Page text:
One of our favorite Bench Sitters asked, “What’s with these ‘wild’ turkeys around town? Don’t they know next week is Thanksgiving?”
And from another table came the answer: “Those turkeys are also aware most locals have tried to eat one of their cousins before. And that’s a good way to ruin a holiday.”
Among the subjects over coffee this week was the obvious difficulty a lot of companies are having as they try to hire truck drivers. We see lots of advertisements in newspapers offering good jobs with benefits.
They tell us it has been harder since most have to pass random tests for drugs and alcohol to keep their jobs and licenses. Might be some truth to that thought.
This week we heard about a driver who had stopped in Wyoming to pick up a load of stone as a “backhaul” to the southeast part of the country.
He may have been relying on his GPS system or simply got lost. But he ended up on a ranch southeast of town and got stuck in a snowdrift.
He had no idea where he was, and it was during that cold snap and snow we enjoyed earlier in the month.
He was lucky enough to be close to a cabin that was heated and stocked with some food and water.
Five days passed before it warmed enough for this truck driver to start hiking out to seek help. A rancher picked him up and brought the confused trucker to town.
Without going into detail, the company owning the truck made arrangements to get his rig towed to the county road.
They asked him why he didn’t just use his cellphone to call for help. But he told officers he had gotten a call from his wife a few days earlier and learned she was cheating on him. And he got so angry, he tossed the phone out the truck window.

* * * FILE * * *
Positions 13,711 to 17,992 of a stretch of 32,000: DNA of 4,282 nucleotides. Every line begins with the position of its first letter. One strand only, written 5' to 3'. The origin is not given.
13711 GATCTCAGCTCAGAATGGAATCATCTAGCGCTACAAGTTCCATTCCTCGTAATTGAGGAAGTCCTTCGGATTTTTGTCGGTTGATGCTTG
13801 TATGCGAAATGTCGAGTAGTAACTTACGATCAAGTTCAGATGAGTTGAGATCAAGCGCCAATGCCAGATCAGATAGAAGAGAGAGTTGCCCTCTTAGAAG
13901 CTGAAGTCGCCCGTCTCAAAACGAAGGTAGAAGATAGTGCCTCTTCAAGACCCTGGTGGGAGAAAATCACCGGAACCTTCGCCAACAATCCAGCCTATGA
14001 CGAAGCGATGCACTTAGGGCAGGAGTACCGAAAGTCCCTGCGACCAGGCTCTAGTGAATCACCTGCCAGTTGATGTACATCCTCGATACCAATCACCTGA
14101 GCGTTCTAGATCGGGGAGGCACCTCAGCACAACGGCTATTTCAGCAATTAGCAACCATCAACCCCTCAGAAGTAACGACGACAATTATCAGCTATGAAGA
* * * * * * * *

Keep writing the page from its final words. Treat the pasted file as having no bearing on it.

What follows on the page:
We understand locals gave him directions to head south when he reached I-90 . . . but noticed he headed north.
They decided providence and the GPS would guide him home somehow.
And recently there were two other truck drivers seeking the shortest route over the Bighorn Mountains. Both were northbound on I-90 nearing Kaycee when they decided to take the “Mayoworth Slip Road” west of Kaycee.
They both drove right by a county road sign warning about that kind of decision.
It took a large wrecker truck to get them “unstuck.” With no place to turn a large semi-truck around, both had to be backed down the road all the way to the bottom. One driver just didn’t have the skill and the wrecker truck operator had to back his rig off the mountain for him.
In the past, there have been several big trucks stalled in Crazy Woman Canyon, but a very large sign at the bottom has put a stop to that.
Scott Pehringer, who heads up the Road and Bridge Department, says they are planning to put a bigger sign at the bottom of the “slip road” this year.
No wonder most of us do almost anything to avoid driving on I-80, which is loaded with big trucks all year round.
So we can be a little smug about knowing our way around Wyoming. We’ve seen “ways you can tell if you are from Wyoming” before, but this is the most accurate list yet –
YOU KNOW YOU’RE FROM WYOMING IF …
You wear your newest pair of Wranglers to church on Sunday.
A 30-second wait for traffic at a stop sign makes you want to move to someplace like Tensleep.
Air travel has something to do with driving while the windows are down.
You don’t hunt antelope because you had to eat one once.
You measure distance in hours and minutes.
When you give directions, you provide landmarks and not street or road names.
“Down south” means Colorado.
You know only a few people who have not hit a deer.
You can’t remember why you spent all that money on “rain” gutters for your house.
You know which cars not to park near in the grocery store parking lot.
You install security lights on your house and garage and leave both unlocked.
You think the four major food groups are beef, pork, lamb and beer.
You carry overshoes, heavy gloves and jumper cables in your trunk.
You went on a “snipe hunt” when you were in grade school.
You think lingerie includes tube socks and a flannel nighty.
The first day of elk season is always a holiday.
You know which brand of toilet paper works best in the septic system.
You know that Yellowstone is in Wyoming, not Montana.
You know that Wyoming is in the United States not Canada. (Or a suburb of Denver).
The UPS driver knows the names of your kids and your dog.
You have had a good visit with each of the state’s top elected officials at one time or another.